Basic strategy on late surrender
|Number of decks||Table rules||Your starting hand||Dealer’s hand|
|1||S17||16||10 or A|
|1||S17||7 – 7||10|
|1||H17||16 or 7 – 7||10 or A|
|2||S17||16||10 or A|
|2||H17||15 or 16||10 or A|
|2||H17, NDAS||8 – 8||A|
|4/6/8||S17||16||9, 10 or A|
|4/6/8||H17||15||10 or A|
|4/6/8||H17||16||9, 10 or A|
|4/6/8||H17||8 – 8||A|
|NDAS = Only when doubling after a split is not allowed|
|S17 = Dealer must hit on soft 17|
|H17 = Dealer must stand on all 17|
When early surrender is being offered, this is way better for us players as we’re able to reduce the house edge as much as 0.63%. You’ll find that the number of hands that are mathematically correct to give up are a lot more in early surrender than in late. To illustrate the correct decisions in the best possible way, the table of early surrender below therefore looks different than the one for late surrender above.
Nevertheless you’ll be able to easily find out which hands are mathematically correct to give up when early surrender is being offered at the table. A green column means that the hand should be surrendered no matter what the table rules are, whereas a yellow column means that the hand should only be surrender when the table rule S17 is in play. NDAS stands for “no doubling after split”, which shows that surrender is only correct to use if it’s not allowed to double after a split.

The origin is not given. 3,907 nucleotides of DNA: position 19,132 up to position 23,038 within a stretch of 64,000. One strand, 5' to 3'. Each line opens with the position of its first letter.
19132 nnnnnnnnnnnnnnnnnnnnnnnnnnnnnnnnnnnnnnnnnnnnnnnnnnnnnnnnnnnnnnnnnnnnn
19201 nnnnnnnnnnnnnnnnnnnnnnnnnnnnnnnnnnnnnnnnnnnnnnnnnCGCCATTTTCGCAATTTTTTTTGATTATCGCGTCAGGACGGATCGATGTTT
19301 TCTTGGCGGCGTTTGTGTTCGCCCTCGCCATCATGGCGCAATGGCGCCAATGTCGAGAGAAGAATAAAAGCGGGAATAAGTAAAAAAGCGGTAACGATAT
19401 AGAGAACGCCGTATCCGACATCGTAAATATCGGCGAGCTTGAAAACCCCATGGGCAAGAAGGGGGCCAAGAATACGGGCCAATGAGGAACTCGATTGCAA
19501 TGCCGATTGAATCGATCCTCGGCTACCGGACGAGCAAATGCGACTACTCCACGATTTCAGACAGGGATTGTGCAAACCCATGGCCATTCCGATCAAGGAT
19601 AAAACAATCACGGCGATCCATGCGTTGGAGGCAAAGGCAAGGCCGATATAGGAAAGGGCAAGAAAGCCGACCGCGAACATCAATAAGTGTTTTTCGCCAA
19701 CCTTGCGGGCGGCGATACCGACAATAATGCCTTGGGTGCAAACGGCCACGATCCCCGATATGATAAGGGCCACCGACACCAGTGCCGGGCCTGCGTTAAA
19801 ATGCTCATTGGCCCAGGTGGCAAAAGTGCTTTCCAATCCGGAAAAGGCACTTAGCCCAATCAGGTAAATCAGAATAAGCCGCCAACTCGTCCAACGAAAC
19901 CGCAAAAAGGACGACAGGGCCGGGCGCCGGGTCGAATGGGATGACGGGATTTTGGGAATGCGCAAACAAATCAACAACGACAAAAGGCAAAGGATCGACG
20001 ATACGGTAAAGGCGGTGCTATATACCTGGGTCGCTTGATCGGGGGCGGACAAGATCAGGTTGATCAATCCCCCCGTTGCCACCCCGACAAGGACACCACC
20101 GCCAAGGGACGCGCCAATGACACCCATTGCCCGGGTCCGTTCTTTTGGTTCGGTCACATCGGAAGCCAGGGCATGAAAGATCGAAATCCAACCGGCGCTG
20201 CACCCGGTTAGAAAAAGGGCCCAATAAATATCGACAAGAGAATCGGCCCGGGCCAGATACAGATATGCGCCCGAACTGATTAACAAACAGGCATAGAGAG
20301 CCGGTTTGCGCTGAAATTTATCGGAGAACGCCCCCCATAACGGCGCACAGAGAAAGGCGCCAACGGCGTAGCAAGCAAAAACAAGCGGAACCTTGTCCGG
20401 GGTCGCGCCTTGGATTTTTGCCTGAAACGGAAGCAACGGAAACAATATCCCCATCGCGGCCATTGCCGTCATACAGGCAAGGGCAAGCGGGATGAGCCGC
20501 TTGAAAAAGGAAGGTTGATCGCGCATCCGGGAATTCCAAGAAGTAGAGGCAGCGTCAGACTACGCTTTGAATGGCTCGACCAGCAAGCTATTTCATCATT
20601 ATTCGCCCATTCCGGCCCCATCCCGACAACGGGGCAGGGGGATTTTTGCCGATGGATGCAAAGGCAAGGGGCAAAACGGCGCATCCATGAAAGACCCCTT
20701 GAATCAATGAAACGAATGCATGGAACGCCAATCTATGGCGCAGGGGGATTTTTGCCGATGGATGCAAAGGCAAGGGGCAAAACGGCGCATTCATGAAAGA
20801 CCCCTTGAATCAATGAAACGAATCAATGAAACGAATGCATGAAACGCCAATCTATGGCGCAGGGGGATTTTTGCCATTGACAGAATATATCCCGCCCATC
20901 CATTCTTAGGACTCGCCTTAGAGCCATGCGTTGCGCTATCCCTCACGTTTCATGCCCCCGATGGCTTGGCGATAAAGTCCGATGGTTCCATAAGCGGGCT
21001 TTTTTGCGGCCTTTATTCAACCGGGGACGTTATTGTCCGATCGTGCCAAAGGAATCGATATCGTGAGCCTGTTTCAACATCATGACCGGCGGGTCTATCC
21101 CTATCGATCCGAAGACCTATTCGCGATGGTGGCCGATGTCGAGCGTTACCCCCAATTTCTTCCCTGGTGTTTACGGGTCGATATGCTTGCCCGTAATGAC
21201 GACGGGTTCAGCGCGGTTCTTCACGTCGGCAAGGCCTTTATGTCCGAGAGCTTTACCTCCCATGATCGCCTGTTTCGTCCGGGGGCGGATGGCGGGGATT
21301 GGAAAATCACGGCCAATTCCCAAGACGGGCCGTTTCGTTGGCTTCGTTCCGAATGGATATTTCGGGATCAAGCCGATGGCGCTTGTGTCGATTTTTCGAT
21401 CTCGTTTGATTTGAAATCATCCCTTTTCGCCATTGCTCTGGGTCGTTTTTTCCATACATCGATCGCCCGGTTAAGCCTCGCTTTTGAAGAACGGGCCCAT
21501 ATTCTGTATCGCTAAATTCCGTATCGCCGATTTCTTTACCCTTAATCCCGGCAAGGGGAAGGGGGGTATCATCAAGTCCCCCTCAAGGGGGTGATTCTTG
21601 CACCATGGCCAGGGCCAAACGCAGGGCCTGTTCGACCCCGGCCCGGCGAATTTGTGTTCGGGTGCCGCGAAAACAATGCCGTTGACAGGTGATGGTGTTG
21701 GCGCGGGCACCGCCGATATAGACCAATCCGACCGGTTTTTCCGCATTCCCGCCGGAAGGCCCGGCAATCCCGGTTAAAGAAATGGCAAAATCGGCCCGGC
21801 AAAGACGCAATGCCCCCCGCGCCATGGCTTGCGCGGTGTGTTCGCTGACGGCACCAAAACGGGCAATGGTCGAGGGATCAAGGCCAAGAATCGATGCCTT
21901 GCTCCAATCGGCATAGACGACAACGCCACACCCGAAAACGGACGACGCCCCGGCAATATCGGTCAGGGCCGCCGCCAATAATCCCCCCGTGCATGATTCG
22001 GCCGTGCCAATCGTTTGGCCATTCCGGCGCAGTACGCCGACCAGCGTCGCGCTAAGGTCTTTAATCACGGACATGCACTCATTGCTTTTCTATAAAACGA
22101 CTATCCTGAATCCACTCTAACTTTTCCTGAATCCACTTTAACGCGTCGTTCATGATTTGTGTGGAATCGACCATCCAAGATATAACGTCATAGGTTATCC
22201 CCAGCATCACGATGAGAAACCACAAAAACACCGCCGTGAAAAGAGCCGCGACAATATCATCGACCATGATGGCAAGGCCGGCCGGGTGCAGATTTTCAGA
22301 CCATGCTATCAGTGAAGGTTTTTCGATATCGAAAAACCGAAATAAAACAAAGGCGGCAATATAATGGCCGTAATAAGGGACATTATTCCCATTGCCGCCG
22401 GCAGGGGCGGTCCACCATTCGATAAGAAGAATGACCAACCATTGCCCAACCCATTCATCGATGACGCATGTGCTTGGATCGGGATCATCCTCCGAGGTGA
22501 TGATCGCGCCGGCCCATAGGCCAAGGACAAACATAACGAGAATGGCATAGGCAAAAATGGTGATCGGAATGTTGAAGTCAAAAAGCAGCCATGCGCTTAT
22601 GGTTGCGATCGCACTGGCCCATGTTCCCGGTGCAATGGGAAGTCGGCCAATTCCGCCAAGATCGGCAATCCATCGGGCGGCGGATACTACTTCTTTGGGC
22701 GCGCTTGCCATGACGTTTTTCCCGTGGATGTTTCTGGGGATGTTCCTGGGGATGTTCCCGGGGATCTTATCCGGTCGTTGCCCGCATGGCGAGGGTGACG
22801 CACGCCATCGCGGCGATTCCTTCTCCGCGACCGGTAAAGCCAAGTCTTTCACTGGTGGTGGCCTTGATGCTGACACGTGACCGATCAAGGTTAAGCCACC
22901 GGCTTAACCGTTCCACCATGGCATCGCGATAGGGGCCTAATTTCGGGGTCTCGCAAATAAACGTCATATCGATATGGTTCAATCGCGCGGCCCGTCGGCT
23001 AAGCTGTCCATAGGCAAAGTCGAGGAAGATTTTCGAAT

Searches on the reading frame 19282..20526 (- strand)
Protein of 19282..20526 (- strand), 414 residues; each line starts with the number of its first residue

If your starting hand for instance has a value of 5, it’s mathematically correct to surrender this hand when the dealer is showing an ace, no matter how many decks are being used. If you have 8 – 8 and two decks are in play, it’s only correct to surrender the hand against the dealer’s ace if the table rules state that the dealer must hit on soft 17 and no doubling after a split is allowed.
Basic strategy on early surrender
|Your starting hand||1 deck||2 decks||4/6/8 decks|
|12 or 6 – 6||S||S||S|
|14 or 7 – 7||S||S||S||S||S||S|
|8 – 8||S, NDAS||S||S|
|16 (not 8 – 8)||S||S||S||S||S||S||S|
|S = Surrender (no matter if S17 or H17)|
|S = Surrender only when the dealer must hit on soft 17 (S17 rule)|
|NDAS = Only when doubling after a split is not allowed|
Using surrender in a mathematically correct way is not the variable in basic strategy that will lower the house edge the most, but using it correctly will still be beneficial for you in the long run. The math behind surrender is very simple. If a hand statistically has less than 25% chance of winning, which the hands listed in the above scenarios have, it is simply better to surrender the hand and receive half the stake back instead of playing it.
The option may not always be available, but if it is it’s usually early surrender that is offered. This is the type of surrender that is best for us players as we have the possibility to reduce the house edge by 0.63%. It’s not only the lowering of the house edge that is to your advantage, but your variance will also be evened out. This means that your capital won’t suffer from the same lows and peak at the same highs as if you would be playing every hand, but it will be stabilized. In other words, you won’t experience the same fluxuations in your bankroll, because you’re removing luck out of the equation.